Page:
Whenever we announce a crackdown on drunk drivers during holiday periods, we mention sobriety checkpoints as an increased law enforcement activity. But what exactly are sobriety checkpoints and how effective are they at preventing drunk driving? Read on to find out the basics of sobriety checkpoints.
What are sobriety checkpoints?
Sobriety checkpoints, also called DUI/DWI checkpoints, are locations where police officers check drivers for signs of impairment or intoxication. They’re often used as part of a larger drunk driving deterrence program, not simply to arrest people.
Are sobriety checkpoints legal?
Yes. The U.S. Supreme Court ruled that sobriety checkpoints are legal because the need to save lives outweighs the small inconvenience drivers face. However, 12 states prohibit or do not use sobriety checkpoints by state law or based on their interpretation of the U.S. constitution. Visit www.ghsa.org to see if your state uses sobriety checkpoints.
Will I know if I’ll be driving through a sobriety checkpoint?
Yes. Law enforcement agencies are required to announce the time and location of checkpoints, such as on TV or the radio, before they occur. You’ll also see signs as you approach a checkpoint. If you know you’ll be passing through a checkpoint when traveling, give yourself extra time to get to your destination to avoid frustration.
Do officers stop every vehicle?
While officers can stop every vehicle, they usually use a pattern, such as stopping every other vehicle or every fourth vehicle.
What do I do when I pass through a sobriety checkpoint?
Be prepared to stop and have your driver’s license, registration, and insurance identification card ready. Be friendly and courteous and understand that the checkpoint is there to prevent drunk driving-related crashes and fatalities. The average stop time at a checkpoint is about the same as at a stoplight, so be patient.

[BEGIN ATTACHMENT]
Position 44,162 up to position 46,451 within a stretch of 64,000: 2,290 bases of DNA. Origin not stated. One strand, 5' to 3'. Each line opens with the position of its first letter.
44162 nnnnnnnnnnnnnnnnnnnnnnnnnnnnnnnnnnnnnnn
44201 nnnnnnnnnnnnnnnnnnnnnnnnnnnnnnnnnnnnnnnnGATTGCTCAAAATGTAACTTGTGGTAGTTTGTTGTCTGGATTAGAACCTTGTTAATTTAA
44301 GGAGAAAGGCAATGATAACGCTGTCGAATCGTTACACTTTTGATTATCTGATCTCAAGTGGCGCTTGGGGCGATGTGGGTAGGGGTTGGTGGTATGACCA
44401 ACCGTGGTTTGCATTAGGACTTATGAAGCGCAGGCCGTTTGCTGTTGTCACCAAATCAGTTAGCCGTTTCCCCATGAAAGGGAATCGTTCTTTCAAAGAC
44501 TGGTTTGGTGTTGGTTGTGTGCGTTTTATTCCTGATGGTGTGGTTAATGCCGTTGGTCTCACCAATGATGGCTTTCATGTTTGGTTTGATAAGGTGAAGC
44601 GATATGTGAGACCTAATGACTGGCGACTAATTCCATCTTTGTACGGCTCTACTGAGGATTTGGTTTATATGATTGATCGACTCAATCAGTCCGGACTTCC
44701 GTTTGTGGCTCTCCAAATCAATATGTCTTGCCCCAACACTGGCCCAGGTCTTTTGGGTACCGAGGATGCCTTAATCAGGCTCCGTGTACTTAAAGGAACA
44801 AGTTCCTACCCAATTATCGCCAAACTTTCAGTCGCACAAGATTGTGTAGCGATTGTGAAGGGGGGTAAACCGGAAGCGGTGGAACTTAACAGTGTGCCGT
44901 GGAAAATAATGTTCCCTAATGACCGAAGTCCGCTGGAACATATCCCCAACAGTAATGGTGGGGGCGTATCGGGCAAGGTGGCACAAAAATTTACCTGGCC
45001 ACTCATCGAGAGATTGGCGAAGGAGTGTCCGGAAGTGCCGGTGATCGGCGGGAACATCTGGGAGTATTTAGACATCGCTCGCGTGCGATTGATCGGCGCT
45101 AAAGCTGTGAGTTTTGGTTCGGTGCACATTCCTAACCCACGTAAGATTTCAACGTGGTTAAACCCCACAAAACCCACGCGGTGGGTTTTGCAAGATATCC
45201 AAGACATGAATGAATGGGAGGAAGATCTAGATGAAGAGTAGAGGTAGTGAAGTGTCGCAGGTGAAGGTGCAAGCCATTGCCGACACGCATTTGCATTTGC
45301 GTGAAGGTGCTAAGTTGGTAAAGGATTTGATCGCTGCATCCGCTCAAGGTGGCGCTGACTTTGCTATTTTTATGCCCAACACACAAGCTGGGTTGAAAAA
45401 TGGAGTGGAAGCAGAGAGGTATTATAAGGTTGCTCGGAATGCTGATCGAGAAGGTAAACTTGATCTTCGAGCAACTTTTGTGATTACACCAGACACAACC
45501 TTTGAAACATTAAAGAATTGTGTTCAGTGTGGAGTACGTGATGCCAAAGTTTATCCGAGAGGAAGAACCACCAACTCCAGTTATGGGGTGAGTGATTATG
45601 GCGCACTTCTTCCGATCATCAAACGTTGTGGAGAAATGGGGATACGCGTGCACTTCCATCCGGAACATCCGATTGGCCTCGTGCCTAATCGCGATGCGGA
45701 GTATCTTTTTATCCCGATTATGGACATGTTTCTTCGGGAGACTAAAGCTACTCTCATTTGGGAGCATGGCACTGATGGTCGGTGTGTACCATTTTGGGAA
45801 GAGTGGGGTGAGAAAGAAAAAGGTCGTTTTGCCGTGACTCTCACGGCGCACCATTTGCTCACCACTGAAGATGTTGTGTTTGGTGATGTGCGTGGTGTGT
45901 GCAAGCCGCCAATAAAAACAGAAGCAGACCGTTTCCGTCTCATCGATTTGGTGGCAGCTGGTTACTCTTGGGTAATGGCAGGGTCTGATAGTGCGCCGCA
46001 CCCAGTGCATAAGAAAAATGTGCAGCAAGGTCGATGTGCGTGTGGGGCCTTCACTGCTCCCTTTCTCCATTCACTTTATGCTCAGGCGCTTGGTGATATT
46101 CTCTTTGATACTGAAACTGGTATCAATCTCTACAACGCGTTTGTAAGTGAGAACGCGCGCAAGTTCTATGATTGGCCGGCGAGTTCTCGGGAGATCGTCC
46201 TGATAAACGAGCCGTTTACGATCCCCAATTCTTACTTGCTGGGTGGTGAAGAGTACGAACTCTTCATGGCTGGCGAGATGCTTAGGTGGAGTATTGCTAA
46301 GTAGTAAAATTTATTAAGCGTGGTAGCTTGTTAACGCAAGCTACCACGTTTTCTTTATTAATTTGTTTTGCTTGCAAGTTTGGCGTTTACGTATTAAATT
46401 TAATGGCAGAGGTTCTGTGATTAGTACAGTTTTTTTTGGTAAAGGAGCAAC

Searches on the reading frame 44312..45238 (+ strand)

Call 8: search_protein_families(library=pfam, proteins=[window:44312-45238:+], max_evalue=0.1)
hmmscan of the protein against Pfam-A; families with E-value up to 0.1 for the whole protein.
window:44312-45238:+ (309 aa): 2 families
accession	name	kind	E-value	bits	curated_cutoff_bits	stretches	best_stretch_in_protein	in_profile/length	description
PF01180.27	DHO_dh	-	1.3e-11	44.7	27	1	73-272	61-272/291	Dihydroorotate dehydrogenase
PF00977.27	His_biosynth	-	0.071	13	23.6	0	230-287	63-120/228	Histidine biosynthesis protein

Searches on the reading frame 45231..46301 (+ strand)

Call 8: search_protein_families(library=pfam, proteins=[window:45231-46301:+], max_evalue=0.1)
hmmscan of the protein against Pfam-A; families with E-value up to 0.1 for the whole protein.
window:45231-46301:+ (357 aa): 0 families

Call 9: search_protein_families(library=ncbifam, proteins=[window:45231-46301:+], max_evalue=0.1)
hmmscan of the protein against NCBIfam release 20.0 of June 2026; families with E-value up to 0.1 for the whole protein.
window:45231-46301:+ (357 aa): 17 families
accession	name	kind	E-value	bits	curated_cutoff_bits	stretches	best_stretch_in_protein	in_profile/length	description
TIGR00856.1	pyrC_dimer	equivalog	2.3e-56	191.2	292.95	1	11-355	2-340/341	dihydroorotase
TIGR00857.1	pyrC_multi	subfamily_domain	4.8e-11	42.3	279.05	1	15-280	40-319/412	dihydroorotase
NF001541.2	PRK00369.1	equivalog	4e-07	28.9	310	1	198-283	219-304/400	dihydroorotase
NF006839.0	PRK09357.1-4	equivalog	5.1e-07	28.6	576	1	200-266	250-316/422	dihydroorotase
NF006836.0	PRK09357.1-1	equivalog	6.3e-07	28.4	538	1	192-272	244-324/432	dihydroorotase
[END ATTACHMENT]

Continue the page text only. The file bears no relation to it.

Will the police officer have me conduct a breath test?
Officers will only ask a driver to conduct a breath test if he or she has reason to believe the driver is impaired or intoxicated, just as a police officer would do if he or she had pulled the driver over.
What happens when police officers catch a drunk driver at a sobriety checkpoint?
Getting caught drinking and driving at a checkpoint is the same as getting caught and pulled over on the road or highway. You’ll be arrested, charged with DUI or DWI, and face fines, jail time, driver’s license suspension, probation, counseling, and/or ignition interlock installation if convicted. Avoid the consequences of a DUI by never drinking and driving.
How often are sobriety checkpoints set up?
It depends on the state. Some might use checkpoints throughout the year while others use them once a week or once or twice a month. Sobriety checkpoints are also often used on the weekends or during holiday periods when there are a higher number of drunk drivers on the road.
How effective are sobriety checkpoints are preventing drunk driving?
According to a 2002 study by the Centers for Disease Control and Prevention (CDC), states that used sobriety checkpoints saw an 18% to 24% decrease in drunk driving-related crashes and fatalities. Checkpoints not only help get drunk drivers off the road, but they can deter drivers who hear about the checkpoints from drinking and driving.